Frustration with Alaska lawmakers was front and center at a gathering of local government officials from around the state last week. The Alaska Municipal League held its summer legislative conference in Haines. Mayors, managers and city councilors discussed the most recent legislative session and planned for the upcoming one. Much of the talk was focused on the state’s budget uncertainty.
Kathie Wasserman is AML’s executive director. In her opening remarks, she struck a note of irritation that resonated throughout the day.
“When you’re in front of the legislature, don’t let them intimidate you,” Wasserman said. “We need to get answers from them. They work for us.”
AML lobbies for the interests of local governments across Alaska. Wasserman said the legislature’s failure to pass a sustainable budget is hurting municipalities.
In June, the state legislature passed an eleventh-hour budget that leans on billions of dollars in savings.
“I don’t tour the state bashing the legislature, I really don’t,” said Gov. Bill Walker. He spoke at the conference and echoed Wasserman’s concerns.
Walker encouraged the mayors and city councilors to put more pressure on their representatives. He said, if you don’t think they’re doing a good job, run against them.
“We’ve got to end this spiral of drawing down on savings and everybody’s comfortable and safe and keeps getting re-elected,” Walker said.
Wasserman also called out what she sees as a trend in which the state shifts financial responsibility onto local governments.
“Unfunded mandates – that is getting bigger and bigger because we’re getting cost shifts [with] road maintenance, airport maintenance, public safety,” Wasserman said. “All kinds of things you didn’t have to pay for and now you have to pay much more for. And the state will continue to shirk off some of those duties if they can.”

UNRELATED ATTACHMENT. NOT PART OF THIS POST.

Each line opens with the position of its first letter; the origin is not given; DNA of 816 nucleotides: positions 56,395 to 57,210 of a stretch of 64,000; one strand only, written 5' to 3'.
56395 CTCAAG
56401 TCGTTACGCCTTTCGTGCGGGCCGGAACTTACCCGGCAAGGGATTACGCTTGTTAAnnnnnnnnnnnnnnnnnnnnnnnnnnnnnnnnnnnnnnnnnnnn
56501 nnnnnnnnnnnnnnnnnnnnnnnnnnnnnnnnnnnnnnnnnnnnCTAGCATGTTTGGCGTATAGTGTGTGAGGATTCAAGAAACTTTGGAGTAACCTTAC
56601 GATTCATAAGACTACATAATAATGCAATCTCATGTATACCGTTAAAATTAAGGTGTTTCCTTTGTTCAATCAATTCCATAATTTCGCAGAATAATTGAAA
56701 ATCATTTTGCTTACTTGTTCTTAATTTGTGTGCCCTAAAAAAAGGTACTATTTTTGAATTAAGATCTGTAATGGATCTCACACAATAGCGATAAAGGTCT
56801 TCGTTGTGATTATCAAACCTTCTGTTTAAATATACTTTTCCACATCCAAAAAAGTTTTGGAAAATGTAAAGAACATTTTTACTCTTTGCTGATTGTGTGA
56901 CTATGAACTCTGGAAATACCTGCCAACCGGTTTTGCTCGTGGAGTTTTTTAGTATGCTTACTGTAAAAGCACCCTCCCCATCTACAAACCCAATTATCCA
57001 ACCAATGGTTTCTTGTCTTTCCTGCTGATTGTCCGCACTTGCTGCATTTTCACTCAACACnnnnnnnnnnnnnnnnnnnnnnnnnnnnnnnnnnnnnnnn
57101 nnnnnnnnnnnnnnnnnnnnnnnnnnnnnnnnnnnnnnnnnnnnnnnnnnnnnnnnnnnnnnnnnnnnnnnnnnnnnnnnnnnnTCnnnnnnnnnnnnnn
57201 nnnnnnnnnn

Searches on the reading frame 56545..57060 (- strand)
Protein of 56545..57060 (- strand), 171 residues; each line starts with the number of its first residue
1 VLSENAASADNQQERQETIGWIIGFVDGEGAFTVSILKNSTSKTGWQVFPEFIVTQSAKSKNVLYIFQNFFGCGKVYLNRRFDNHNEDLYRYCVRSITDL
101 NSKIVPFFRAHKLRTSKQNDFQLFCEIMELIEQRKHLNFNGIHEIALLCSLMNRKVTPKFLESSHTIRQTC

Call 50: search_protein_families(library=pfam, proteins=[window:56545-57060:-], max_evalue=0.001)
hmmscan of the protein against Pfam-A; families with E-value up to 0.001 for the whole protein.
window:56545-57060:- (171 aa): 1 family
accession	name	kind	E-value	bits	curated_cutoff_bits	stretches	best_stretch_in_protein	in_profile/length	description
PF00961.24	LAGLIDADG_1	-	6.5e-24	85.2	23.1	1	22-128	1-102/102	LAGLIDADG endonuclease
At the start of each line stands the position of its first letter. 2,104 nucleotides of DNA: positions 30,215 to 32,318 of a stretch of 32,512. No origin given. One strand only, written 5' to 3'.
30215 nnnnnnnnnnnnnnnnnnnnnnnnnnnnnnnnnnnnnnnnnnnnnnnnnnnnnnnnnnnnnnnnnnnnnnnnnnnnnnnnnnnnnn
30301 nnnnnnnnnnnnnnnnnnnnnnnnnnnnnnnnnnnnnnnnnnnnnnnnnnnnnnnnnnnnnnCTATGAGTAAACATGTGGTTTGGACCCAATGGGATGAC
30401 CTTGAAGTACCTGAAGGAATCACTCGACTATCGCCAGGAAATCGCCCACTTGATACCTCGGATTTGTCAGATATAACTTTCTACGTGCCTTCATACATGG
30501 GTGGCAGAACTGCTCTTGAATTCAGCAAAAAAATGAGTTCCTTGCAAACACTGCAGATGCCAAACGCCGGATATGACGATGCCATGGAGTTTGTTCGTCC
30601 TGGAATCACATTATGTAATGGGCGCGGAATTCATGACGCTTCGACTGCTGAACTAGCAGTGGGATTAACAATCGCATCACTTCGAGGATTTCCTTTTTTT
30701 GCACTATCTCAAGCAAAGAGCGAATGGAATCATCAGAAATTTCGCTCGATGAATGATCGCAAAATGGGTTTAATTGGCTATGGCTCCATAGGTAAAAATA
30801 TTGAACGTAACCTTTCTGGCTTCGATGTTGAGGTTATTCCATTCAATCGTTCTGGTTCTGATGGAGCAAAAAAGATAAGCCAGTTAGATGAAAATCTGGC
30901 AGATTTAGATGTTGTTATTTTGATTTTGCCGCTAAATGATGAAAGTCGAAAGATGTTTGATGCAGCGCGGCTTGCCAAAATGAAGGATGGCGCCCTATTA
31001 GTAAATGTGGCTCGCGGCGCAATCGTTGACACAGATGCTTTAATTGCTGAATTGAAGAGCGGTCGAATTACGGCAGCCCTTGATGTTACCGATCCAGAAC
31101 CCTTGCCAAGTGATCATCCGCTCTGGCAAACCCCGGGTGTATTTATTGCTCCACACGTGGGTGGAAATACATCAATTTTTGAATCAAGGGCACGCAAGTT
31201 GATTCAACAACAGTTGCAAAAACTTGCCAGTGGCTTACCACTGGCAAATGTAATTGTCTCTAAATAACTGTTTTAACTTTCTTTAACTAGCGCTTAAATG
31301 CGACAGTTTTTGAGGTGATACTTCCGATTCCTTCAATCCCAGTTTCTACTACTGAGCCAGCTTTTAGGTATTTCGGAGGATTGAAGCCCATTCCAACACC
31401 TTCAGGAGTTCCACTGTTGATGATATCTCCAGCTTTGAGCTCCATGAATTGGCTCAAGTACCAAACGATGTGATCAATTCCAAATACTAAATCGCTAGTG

An example of this is playing out right now in Haines. The Alaska State Troopers, under pressure of a downsized budget, cut Haines’ trooper post. That officer was the main law enforcement protection for a large part of the borough.
Now, the local assembly is trying to decide whether to pay for an expansion of the police department’s jurisdiction. That would give more reliable service to areas in limbo after the trooper departure.
Gov. Walker told Haines media that pulling the trooper isn’t a long-term solution.
“I still contend that we’re gonna look at ways of re-establishing that once we get our fiscal house in order,” Walker said. “To figure out how we’re going to do that, so.”
He said that if Haines does expand police jurisdiction, it won’t hurt the possibility of the trooper being re-instated.
“I don’t think that will be used against Haines, let’s put it that way,” Walker said. “Because Haines is stepping up, taking care of themselves, I don’t think that’s going to be a negative. I just don’t.”
Haines’ trooper situation is just one example of how state budget issues place a burden on municipalities. In this case, there’s no definite answer on whether the new arrangement is temporary.
“We’re probably a little gun-shy to take big steps,” said Haines Mayor Jan Hill.
She said municipalities can’t make “bold” choices under the cloud of the state fiscal deficit.
“We need to get the legislature to do their job and get us the budget that we need so we can do our job,” Hill said.
At the AML conference, Alaska mayors decided to form a committee with the specific intent of lobbying the legislature for a viable spending plan.
Wasserman says aside from that, AML’s goals remain the same: to shield municipalities from harmful legislation and unfunded mandates.